Antal, Attila, The Constitutionalised Image of Enemy in the Hungarian Fundamental Law (November 28, 2022). iCourts Working Paper Series, no. 311, 2022. Available at SSRN: https://ssrn.com/abstract=4287382 or http://dx.doi.org/10.2139/ssrn.4287382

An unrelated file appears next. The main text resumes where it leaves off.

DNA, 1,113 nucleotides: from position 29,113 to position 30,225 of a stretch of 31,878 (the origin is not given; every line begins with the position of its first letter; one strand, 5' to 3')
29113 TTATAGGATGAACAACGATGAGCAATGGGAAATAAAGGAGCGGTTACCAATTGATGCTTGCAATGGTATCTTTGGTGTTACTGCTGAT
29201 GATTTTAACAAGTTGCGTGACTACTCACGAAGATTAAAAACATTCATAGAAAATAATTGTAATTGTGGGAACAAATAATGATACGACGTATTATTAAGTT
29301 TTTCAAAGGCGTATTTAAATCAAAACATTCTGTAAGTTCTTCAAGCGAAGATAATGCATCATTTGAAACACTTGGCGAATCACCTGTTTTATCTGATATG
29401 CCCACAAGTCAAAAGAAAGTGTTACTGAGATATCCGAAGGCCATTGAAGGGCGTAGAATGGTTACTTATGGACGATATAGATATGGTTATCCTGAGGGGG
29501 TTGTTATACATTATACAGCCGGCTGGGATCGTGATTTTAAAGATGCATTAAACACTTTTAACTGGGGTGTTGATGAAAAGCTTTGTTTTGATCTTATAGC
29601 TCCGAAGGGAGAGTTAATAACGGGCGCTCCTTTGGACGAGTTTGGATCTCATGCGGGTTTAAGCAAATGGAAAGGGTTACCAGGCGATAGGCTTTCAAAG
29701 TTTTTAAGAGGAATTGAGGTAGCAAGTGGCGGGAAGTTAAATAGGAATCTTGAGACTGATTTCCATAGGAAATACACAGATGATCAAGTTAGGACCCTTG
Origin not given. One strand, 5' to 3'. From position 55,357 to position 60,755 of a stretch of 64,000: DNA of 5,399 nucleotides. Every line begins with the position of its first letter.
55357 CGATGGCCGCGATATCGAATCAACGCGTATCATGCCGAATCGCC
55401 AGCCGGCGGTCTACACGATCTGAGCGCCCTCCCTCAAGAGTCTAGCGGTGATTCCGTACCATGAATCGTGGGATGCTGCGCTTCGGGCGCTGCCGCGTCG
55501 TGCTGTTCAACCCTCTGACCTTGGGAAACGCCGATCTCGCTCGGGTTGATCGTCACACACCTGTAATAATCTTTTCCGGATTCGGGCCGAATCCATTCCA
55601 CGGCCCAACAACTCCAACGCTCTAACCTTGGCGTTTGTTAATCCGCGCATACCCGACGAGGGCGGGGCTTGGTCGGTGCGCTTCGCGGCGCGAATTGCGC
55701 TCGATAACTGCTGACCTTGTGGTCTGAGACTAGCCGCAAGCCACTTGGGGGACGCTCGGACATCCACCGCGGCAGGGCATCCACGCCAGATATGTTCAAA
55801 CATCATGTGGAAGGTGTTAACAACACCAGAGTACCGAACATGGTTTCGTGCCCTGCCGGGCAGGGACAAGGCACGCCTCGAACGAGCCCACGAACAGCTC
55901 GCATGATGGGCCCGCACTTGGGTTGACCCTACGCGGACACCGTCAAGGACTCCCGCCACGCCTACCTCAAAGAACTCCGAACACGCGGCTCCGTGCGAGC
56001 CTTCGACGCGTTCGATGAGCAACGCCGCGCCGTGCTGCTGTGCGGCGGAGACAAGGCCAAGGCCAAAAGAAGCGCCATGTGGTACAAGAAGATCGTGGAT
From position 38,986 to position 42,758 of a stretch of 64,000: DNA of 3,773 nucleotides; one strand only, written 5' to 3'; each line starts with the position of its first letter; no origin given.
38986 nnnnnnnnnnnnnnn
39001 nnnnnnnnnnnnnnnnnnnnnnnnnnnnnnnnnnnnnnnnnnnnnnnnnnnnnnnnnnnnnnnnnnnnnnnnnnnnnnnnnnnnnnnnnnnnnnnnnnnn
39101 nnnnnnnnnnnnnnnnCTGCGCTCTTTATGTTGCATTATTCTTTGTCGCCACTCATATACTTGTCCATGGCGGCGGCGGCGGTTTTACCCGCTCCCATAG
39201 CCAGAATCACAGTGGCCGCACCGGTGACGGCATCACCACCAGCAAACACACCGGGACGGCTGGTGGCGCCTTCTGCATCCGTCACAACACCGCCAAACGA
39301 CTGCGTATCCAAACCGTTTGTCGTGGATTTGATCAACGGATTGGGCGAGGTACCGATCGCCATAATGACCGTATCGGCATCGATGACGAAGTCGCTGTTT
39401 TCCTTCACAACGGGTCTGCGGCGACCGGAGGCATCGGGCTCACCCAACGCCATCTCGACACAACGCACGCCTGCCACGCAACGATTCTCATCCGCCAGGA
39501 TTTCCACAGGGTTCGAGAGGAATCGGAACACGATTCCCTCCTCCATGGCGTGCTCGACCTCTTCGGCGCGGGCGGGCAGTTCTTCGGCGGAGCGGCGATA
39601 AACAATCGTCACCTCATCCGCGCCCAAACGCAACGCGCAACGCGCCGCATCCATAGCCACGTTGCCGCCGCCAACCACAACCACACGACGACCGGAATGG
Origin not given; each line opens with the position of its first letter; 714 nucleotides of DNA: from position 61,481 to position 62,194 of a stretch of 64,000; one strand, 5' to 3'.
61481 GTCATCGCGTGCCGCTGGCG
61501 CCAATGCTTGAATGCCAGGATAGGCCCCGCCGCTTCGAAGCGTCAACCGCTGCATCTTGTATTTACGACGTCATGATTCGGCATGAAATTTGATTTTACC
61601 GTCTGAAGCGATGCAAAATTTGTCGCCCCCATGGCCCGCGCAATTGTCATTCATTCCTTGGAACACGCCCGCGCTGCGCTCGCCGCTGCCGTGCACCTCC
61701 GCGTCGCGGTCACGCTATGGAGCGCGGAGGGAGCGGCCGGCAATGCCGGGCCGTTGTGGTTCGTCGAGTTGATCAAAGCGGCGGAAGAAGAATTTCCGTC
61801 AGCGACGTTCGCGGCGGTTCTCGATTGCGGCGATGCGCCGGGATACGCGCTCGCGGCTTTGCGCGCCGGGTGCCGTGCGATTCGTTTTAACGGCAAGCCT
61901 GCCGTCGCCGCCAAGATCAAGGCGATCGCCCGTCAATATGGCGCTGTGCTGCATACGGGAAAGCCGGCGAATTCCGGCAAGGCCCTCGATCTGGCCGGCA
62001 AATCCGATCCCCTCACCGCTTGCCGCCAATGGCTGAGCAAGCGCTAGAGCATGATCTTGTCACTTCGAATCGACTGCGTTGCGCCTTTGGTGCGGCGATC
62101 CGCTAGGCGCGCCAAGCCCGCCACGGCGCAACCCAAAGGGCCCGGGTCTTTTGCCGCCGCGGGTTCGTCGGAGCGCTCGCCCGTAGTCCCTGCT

Making a constitution is about making political identity and creating political community. This paper investigates how the Hungarian Fundamental Law (entered into force in 2012) and its amendments have been based on constant enemy creation. In the first section, the theoretical framework of enemy- and identity construction of the Orbán regime has been deeply analysed. The Schmittian concepts of friend and foe relation, repolitization, and the Kossellck’s well-known asymmetric counter concepts have been used to demonstrate the commitment of the Hungarian political regime to make constitutional identity as an enemy creation. In the second part the constitutional enemy creation has been contextualized and the pre-2010s roots of the constitutional weaponization and the emerging hegemony of the Orbán regime have been problematized. The main contribution of this paper is the set up of the deep analytical framework of the Constitutionalised Image of Enemy (CIE) which phrase has been named and introduced by this research. It has been argued here that the three main CIEs of the Hungarian Fundamental Law are the anti-Communism, anti-immigration and anti-gender attitude and its constitutional framework. Summarizing the paper, it is claimed here that at the heart of Hungarian constitutional identity is the Schmittian friend-enemy dichotomy which has been integrated in the framework of asymmetrical counter concepts, moreover the significant social impact of the CIEs is unleashed considerable anger and hatred.